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Kim Potter breaks down during final day of testimony

AP Photo/Christian Monterrosa

The trial of former Minnesota police officer Kim Potter in the death of Daunte Wright is close to wrapping up, with closing arguments scheduled for Monday. But in a rather unusual move, Potter took the stand to testify in her own defense on Friday. The testimony became quite emotional at points, with the judge deciding to offer potter a recess to compose herself when she broke down into tears. The defense made the most of the opportunity, continuing to assert that the shooting was simply a horrible accident, but the prosecution pressed Potter repeatedly about specific moments shown on police body camera footage, asking what she was doing with her hands at various points. They also asked her to verify and comment on things she said both before and after the fatal shot was fired. They certainly gave the jury plenty to think about. (CBS Minnesota)

The prosecution continues following a lunch break, as attorney Erin Eldridge continued to ask Potter questions about the shooting of Daunte Wright, particularly her immediate reaction. Potter remained emotional as she answered the questions, ultimately breaking down, “I’m sorry it happened.”

Eldridge asks Potter about what she said after shooting Wright, about her comments “I’m going to prison,” and “I just killed a boy.” Potter says she doesn’t remember saying those things.

Gray redirected Potter after that. Potter says the first time she saw the video was during a Zoom interview with Dr. Miller, who testified on Friday morning.

“Were you able to watch it?” Gray asks. “No,” Potter responds.

How the jury reacts to Potter’s testimony with all of the bodycam footage as a backdrop will almost certainly be a big factor in their decision. In the first seconds after the shooting, Potter is heard saying “I’m going to prison,” and “I just killed a boy.” The state is trying to play this up as an admission of guilt while the defense attempts to show how completely shocked and out of sorts she was after the weapon fired. It sounds to me as if the defense made the most of that moment since the officer clearly seems completely distraught.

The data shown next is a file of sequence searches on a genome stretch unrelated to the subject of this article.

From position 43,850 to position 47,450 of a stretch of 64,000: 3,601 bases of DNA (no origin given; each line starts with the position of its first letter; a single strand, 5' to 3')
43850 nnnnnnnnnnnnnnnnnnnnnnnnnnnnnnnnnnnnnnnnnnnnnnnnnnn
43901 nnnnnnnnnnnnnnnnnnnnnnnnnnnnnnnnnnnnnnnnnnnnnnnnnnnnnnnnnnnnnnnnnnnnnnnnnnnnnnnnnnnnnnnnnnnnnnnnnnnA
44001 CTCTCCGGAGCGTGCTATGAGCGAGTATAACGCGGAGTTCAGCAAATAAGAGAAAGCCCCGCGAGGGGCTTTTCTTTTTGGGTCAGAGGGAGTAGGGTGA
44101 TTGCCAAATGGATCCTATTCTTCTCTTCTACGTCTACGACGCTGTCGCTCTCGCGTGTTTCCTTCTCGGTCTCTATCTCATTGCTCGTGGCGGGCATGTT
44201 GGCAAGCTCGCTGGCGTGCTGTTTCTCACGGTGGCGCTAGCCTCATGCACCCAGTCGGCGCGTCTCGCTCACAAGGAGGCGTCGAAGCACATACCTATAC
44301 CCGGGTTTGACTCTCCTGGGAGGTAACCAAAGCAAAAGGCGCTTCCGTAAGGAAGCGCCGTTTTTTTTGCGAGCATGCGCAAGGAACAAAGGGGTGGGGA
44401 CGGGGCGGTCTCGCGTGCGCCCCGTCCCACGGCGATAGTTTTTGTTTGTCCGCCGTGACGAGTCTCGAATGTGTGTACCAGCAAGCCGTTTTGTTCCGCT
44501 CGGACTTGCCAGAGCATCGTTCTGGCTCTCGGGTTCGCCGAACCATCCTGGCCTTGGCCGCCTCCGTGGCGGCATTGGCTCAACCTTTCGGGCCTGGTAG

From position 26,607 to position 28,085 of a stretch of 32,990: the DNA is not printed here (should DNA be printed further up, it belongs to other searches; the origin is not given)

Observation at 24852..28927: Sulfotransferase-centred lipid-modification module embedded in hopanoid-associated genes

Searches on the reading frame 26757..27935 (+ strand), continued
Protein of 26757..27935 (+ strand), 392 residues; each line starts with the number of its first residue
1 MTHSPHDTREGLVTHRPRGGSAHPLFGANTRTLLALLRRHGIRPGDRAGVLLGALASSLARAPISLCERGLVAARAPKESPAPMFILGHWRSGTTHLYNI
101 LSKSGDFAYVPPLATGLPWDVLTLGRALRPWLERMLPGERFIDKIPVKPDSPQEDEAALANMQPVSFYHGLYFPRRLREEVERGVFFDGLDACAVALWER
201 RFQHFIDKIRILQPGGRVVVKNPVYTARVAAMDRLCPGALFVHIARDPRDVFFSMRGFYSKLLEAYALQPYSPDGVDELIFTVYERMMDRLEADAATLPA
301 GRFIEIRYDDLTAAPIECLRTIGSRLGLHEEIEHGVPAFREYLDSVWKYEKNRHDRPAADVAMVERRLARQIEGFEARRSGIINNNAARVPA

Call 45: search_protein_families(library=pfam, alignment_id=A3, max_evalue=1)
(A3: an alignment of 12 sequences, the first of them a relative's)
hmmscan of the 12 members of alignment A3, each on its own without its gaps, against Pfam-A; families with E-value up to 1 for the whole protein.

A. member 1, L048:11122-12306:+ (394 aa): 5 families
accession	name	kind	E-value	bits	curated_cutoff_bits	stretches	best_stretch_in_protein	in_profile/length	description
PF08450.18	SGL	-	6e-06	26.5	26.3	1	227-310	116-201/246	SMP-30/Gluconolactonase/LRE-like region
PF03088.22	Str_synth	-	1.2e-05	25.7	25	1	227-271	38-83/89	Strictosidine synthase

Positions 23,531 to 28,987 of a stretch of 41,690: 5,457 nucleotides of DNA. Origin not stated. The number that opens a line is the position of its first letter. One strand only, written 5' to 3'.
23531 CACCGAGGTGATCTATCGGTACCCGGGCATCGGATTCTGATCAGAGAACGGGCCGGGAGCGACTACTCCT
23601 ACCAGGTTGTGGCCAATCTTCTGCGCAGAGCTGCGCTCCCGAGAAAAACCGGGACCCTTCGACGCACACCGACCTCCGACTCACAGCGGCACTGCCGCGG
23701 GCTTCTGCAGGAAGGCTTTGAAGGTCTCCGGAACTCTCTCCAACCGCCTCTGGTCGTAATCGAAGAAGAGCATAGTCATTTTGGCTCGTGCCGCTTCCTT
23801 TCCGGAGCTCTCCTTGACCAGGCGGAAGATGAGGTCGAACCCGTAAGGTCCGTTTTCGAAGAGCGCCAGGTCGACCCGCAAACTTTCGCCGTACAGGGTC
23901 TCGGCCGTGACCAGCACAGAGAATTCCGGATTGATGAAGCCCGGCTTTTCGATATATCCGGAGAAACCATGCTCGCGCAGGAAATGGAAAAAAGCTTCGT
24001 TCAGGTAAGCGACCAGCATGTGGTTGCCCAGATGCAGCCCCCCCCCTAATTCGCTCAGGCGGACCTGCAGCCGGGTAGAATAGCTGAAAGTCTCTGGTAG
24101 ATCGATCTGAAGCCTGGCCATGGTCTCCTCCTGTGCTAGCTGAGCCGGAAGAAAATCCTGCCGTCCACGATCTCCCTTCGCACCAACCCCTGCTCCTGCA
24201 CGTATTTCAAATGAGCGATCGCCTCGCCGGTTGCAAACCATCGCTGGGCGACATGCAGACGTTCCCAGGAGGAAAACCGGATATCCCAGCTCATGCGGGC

For their part, the prosecution seemed to be trying to throw Potter off, barraging her with rapid-fire questions about minuscule details of what the footage showed. As she was approaching the window of Wright’s vehicle, the state highlighted a moment where her right hand drops to the holster of her service weapon. She was asked if she was unsnapping the holster at that time, but Potter said she had no recollection. Does it really sound all that unreasonable not to remember one action taken with one hand in the midst of such a chaotic scene that happened more than eight months ago?

As prosecutors continued to play more of the footage, Potter grew increasingly distressed. While being grilled about a piece of paper she had received from Wright and was apparently holding in her right hand, she finally broke down into tears. The judge ordered a recess, giving her time to collect herself. It’s tough to say how the jury will interpret that moment.

There was also some interesting testimony offered indicating that Potter had switched the sides of her body where she carried the gun and the Taser when new holsters had been issued. She could not recall when the switch happened (shouldn’t the PD have a record of new equipment being given out?) but it may lend more credence to the idea that she became confused in the heat of the moment and reverted to muscle memory in terms of where she carried each.

We also learned that Potter had never once before fired her gun at anyone or deployed her Taser during 26 years of service. She received regular training and had practiced doing both, but neither had been required in the line of duty.

Perhaps the best moment from the bodycam footage for the defense came in the two seconds before Potter fired. She said that the situation “just went chaotic” when Wright was back at the wheel and began to drive away. At that point, Potter and the new officer she was training that day had run Wright’s ID and found the outstanding warrant on a gun charge and a protection order involving a female. (There was a female in the car.) The decision had been made to arrest Wright on the warrant and check on the wellness of the passenger. When the “chaos” erupted, Potter can clearly be heard yelling “Taser! Taser! Taser!”

Will that seal the deal for the jury? In an admittedly chaotic moment such as that one, what on earth would possess an officer to shout “Taser” if they were knowingly drawing their gun and preparing to fire?

As we discussed earlier this week, none of this may wind up mattering in the end. Even if it’s established that Potter definitely made a mistake and believed she was deploying her Taser, the fact that the shot was fired while aiming at Daunte Wright may prove to be enough to satisfy the jury that a manslaughter charge is appropriate. But it sure doesn’t seem that way to me.